Too much or too little water can wreak havoc on the health of plants, but it’s not just the frequency of watering gardeners should pay attention to. According to experts, the time of day plants are watered is just as important.
Sarah Dixonm a spokesperson for Hozelocks explained: “Sometimes extreme summer temperatures leave plants struggling to survive.
“Many plants can withstand temperatures up to the high 20˚C mark before they begin to suffer. By watering your plants at the right time of day, you can help them survive a heatwave and continue to flourish.”
What is the best time of day to water plants?
Kate Turner, Miracle-Gro’s Gardening Guru advised: “I always recommend watering in the morning when asked when is the best time to water plants.
“It’s obviously a lot cooler in the early hours of the day, so the water has more of a chance to work its magic, without being evaporated by the heat of the day. This ensures the water gets down to the roots, helping the plant stay hydrated.”
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As for why the start of the day is preferred, Josh Papworth from Haws, the oldest manufacturer of watering cans in the world explained how the “cooler temperature in the morning means the water has a chance to get down to the roots, rather than evaporating in the heat of the sun”.
This means “plants have a reserve of water to use throughout the day so that they don’t end up parched”.
If morning watering doesn’t fit in with your schedule, then the early evening is the next best option – but only once the peak heat of the sun has gone.
The only downside to watering in the evening is damp leaves and soil can provide the perfect conditions for mildew, which, in turn, encourage slugs and snails.
How much water do plants need?
During hot weather, it may be tempting to water plants just enough to keep the soil damp. But shallow surface watering discourages deep root development.
Therefore, gardeners should opt for a less frequent watering routine that thoroughly saturates the soil as this encourages the plant’s roots to reach deep for residual water, even when the surface of the soil appears dry.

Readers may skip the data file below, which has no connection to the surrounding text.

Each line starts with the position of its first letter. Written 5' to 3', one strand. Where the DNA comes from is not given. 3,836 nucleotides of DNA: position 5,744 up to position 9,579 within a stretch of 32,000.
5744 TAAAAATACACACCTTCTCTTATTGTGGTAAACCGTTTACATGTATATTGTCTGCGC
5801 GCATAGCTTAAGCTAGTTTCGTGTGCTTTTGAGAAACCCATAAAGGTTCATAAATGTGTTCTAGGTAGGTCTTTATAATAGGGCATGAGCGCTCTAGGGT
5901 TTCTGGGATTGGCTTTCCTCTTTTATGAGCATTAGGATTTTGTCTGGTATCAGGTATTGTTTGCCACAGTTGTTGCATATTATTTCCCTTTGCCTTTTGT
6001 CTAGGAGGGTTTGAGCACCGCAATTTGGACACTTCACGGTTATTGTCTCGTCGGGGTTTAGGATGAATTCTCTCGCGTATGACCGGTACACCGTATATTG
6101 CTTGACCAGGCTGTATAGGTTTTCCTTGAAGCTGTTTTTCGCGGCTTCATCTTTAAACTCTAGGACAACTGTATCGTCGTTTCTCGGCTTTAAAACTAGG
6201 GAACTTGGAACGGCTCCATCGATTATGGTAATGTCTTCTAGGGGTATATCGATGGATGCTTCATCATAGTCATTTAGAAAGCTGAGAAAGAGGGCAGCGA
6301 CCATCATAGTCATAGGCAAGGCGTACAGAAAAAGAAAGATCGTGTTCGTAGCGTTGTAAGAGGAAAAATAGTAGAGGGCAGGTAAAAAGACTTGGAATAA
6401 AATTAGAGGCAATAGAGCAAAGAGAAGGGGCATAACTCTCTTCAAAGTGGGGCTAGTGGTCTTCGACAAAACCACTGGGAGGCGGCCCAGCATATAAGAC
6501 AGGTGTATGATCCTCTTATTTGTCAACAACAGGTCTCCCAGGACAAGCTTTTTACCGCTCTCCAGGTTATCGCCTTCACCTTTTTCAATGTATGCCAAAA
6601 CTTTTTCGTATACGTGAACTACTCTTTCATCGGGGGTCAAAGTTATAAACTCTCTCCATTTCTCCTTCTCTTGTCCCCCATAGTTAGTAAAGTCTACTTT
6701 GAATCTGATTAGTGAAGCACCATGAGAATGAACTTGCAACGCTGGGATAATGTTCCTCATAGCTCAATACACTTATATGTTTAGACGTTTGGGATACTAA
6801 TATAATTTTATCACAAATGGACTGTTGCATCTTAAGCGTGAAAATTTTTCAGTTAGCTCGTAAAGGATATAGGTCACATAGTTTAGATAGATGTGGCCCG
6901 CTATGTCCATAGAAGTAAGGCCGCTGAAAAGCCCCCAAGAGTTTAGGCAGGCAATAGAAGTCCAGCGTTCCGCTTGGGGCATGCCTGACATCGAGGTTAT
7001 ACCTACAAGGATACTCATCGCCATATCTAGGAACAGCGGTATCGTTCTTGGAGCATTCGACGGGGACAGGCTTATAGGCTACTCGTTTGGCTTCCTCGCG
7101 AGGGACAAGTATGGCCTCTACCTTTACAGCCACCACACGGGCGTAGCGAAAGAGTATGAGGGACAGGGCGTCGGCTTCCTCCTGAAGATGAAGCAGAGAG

The standard rule of thumb is to give flowers and vegetables the equivalent of one inch of water per week – and as much as double that amount in the peak of summer.
How to check if plants need water?
Garden plants can suffer when the soil dries out, but they also don’t like “wet feet”, meaning they suffer if roots are sitting in water and not getting sufficient oxygen.
On a hot, windy day, the soil’s surface may appear dry, but beneath, the soil is moist, so it’s essential to perform a quick check to ensure the plant is not overwatered.
Keep a wooden plant label – similar to a lollipop stick’ – and insert it a few inches into garden soil, pull it out and check it. Moist soil will stick to stick, but if it comes out clean, the soil is dry, and it’s time to water.
Do you have to water plants after it’s rained?
As for whether you should water plants after rainfall, Gardening Etc says “the best time to water [plants] is after it’s rained when the soil is softened and more receptive to a good soaking”.
The experts added: “Extra water after a downpour tops up the rainfall, so it can penetrate further down into the soil. This is a great way to build up moisture around plant roots.”
To help plants retain moisture after watering, flower beds can be topped with bark or peat-free enriched compost.
A sprinkler or water irrigation system can also be installed, with auto timers for the water to automatically come on in the morning or evening, thus reducing the need for gardeners to physically water plants themselves.